Review Questions for the AST309 Final
Flux (i.e., brightness) is equal to (Luminosity / 4
where d is distance from you.
You measure the flux, luminosity is a standard candle, so you can solve for the distance
to determine how far away an object is.
: The more distant a galaxy is, the faster it is moving away from us. The
V = H
where V is velocity in km/sec, H
is Hubble’s Constant (approxi-
mately 71), and D is the distance in Mpc.
1. What are the two main reasons why gamma-ray bursts are so hard to study?
Because GRBs are so short in duration, it was necessary to build faster-responding tele-
scopes in order to determine their redshifts, and thus their distances. This has now been
somewhat accomplished, and improvements are being made all the time.
We now believe that they are not isotropic (although they are isotropic in distribution
they are not isotropic in their outputs
), this means that we must be in a special orientation
in order to see them. This in turn means that (a) we cannot be certain what their actual
flux is, and (b) that we are only seeing about 1% of the GRBs that happen.
Another problem is that because their energy output is so high, what we perceive of them
is subject to Relativistic Beaming, or Doppler Boosting. Since the jet is coming almost
straight towards our eyes and since it is traveling at relativistic speeds, the flux that we
detect is exaggerated relative to what it actually is. This is a result of Einstein's theory of
special relativity, since when objects travel very fast, they appear to increase their mass
and therefore their energy. The relativistic effects cause GRBs to be perceived as about a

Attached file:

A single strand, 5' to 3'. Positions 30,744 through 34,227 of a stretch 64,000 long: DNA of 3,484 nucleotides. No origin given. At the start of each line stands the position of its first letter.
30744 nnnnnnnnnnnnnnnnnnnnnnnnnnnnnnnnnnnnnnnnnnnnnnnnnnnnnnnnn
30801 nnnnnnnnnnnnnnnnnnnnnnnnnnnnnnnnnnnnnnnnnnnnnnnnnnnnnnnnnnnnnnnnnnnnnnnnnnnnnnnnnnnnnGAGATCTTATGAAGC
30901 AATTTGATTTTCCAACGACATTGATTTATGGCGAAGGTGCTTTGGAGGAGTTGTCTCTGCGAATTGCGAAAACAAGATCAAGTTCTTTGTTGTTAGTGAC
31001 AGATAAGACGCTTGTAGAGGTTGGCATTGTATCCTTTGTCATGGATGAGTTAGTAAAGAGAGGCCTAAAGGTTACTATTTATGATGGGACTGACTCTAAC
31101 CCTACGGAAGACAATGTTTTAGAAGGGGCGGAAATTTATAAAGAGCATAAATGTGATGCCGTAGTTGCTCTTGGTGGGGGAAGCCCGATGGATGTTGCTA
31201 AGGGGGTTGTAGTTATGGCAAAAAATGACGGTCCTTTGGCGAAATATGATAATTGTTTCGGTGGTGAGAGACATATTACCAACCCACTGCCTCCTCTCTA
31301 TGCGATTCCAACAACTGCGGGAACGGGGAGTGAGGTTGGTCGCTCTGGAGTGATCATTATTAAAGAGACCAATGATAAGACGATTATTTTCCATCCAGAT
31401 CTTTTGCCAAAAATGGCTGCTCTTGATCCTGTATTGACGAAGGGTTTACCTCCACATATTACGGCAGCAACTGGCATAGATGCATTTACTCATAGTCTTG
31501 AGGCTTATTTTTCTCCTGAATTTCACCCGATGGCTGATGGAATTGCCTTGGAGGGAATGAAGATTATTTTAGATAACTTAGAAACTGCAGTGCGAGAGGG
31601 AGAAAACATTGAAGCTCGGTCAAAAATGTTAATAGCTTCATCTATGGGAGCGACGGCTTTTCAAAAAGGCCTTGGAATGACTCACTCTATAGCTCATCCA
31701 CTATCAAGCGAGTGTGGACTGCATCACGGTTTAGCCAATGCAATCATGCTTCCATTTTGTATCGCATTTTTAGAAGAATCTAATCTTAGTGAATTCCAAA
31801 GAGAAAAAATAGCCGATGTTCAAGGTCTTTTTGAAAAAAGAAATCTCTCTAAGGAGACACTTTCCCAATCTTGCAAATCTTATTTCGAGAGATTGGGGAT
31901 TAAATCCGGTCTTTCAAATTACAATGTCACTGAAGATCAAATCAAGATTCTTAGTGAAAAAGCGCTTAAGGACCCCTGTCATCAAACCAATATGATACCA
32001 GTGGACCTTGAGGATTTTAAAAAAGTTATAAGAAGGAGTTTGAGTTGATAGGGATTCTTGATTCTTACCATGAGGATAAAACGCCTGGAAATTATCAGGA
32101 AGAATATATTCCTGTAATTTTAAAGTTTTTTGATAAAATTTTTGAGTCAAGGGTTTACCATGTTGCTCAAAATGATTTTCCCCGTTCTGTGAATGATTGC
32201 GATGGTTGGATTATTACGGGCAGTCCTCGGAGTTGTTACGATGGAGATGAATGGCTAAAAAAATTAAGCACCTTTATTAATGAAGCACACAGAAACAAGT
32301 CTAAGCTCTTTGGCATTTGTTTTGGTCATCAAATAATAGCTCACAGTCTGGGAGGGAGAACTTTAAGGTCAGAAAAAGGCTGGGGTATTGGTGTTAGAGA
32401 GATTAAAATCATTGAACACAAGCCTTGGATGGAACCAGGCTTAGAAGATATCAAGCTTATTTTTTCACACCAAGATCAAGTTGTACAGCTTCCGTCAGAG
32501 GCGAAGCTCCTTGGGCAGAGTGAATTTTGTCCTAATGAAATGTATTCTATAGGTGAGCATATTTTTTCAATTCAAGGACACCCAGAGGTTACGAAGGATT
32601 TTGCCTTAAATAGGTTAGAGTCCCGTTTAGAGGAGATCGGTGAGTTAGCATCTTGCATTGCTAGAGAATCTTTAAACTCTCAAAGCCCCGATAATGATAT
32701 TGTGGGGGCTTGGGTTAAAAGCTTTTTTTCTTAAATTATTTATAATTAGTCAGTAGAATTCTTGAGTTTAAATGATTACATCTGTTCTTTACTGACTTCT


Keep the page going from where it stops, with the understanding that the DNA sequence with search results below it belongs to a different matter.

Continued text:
factor of 100 more energetic than they really are. This also complicates the difficulty in
determining their intrinsic brightness.
2. Why do we think that gamma-ray bursts are associated with star formation?
Now that we have redshift information about many sources, we can look at their distribu-
tion in time (we already know that they are spatially isotropic). It appears that GRBs hap-
pened more often in the past. The other things that we know are more prevalent in the
past are quasars and newly-formed galaxies. These imply that star-formation was more
common, which possibly suggests that there might be a connection between star-
formation and these processes. However, we need more direct evidence rather than a
temporal connection. We do this by looking at what type of galaxies these GRBs occur in
and where in the galaxy they lie. It turns out that there are two additional bits that suggest
GRBs are associated with star formation. The galaxy type is generally in young, active
galaxies, such as disk galaxies that contain lots of gas and dust. The other bit of evidence
is that the GRBs are NOT preferentially located in the galaxy centers, but are instead dis-
tributed throughout the galaxy with a disk-like distribution. This strongly suggests two
things: that GRBs are probably not associated with supermassive black holes, and that